DOL Releases New Back-to-School FFCRA GuidanceSeptember 10, 2020
Leading During a PandemicSeptember 15, 2020
Hundreds of thousands of people have had to evacuate their homes due to the wildfires on the West coast, and dangerous ash and smoke have affected millions of others. In the Midwest and South, disaster relief efforts are underway after destructive storms. During these devastating times, organizations can be a big support to their employees. Here are some things you might consider doing:
- Reaching out to employees who have been affected, letting them know you’re thinking about them and seeing if there’s anything you or the organization can do to help.
- Offering paid leave to employees unable to work due to the fires.
- Establishing a PTO donation bank program so employees not affected by the disaster can donate their time for use by others. When 20 employees each chip in one day, it can make a huge difference in two employees’ lives.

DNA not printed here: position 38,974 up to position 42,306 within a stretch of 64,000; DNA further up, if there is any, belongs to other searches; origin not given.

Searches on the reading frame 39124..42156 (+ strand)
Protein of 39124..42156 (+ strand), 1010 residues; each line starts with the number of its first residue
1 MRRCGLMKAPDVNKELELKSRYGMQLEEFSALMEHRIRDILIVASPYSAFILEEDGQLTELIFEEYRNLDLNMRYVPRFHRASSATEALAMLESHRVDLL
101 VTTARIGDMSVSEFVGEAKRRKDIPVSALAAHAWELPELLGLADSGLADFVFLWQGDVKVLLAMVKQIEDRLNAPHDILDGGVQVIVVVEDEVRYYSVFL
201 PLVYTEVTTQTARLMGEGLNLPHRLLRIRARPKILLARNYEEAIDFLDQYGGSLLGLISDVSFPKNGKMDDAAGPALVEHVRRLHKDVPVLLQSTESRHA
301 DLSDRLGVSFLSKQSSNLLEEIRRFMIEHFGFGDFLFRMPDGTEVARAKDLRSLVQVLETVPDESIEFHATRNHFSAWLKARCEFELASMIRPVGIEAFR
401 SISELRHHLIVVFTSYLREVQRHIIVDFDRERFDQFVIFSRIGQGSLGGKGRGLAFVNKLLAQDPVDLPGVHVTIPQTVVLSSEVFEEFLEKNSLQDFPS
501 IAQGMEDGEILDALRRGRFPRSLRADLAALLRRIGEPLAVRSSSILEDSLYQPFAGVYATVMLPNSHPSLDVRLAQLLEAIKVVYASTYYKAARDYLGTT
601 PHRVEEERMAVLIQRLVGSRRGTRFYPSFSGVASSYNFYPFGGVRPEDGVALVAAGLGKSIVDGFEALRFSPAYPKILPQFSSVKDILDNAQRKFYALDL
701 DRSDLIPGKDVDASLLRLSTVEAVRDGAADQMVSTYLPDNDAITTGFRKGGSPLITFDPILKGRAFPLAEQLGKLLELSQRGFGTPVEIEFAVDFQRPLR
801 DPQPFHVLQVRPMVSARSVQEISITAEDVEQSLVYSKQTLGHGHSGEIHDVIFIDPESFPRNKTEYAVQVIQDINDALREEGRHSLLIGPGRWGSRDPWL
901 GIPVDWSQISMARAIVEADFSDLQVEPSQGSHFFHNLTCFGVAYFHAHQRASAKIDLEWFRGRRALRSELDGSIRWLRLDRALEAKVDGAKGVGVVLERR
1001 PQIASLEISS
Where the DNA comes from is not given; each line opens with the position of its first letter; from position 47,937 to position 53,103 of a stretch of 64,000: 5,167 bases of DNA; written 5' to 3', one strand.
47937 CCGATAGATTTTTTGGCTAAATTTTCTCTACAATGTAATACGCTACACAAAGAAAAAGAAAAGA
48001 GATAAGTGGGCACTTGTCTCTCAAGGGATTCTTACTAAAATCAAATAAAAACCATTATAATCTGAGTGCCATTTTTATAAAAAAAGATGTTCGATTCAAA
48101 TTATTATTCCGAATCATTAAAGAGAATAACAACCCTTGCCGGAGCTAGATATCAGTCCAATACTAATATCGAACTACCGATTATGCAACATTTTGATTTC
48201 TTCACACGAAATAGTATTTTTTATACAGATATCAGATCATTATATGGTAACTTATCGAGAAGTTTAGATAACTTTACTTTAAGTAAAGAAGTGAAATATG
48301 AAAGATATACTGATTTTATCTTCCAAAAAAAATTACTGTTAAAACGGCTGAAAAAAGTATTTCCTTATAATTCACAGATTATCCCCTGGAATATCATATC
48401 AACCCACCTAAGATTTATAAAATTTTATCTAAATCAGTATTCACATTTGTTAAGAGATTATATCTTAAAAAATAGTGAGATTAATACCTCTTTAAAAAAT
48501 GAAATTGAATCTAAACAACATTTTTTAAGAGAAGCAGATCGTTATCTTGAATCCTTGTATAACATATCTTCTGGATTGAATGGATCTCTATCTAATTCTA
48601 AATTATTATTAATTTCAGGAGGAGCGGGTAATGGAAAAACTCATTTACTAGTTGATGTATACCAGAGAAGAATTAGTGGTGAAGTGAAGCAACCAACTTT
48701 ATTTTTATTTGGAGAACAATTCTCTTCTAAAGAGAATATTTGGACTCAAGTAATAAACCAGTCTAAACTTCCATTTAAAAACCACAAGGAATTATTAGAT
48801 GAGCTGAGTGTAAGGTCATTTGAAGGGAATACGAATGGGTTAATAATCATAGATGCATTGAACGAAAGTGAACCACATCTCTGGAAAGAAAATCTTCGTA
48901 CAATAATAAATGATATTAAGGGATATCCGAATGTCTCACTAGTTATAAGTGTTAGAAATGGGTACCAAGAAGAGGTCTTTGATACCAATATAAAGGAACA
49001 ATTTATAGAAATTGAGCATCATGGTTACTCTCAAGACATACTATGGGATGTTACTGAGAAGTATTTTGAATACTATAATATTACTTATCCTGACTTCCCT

- Providing temporary shelter at local hotels for those displaced from their homes.
- Hosting a workplace donation drive for necessities that employees may have had to leave behind when evacuating.
- Encouraging use of the Employee Assistance Program (EAP), if you have one.
- Offering temporary employment to employees’ family members who have been affected.
- Temporarily relocating employees to other offices with better air quality or proximity to their new housing, if they have evacuated their home.
- Donating money or providing employees with paid time off to volunteer at local relief organizations.
- Arranging for childcare support.
You’ll also want to consider the tax consequences of any assistance you provide, whether in cash or as a benefit. Typically, any employer-paid item of value is taxable to the employee receiving it, but there are exceptions. Helping employees avoid unnecessary taxes certainly increases the value of the benefit or assistance. For instance, Internal Revenue Code § 139 permits tax-free employer payments for an employee’s disaster-related expenses, including housing and living expenses.
For more information about the taxability of fringe benefits in general, see IRS Publication 15-B, Employer’s Tax Guide to Fringe Benefits.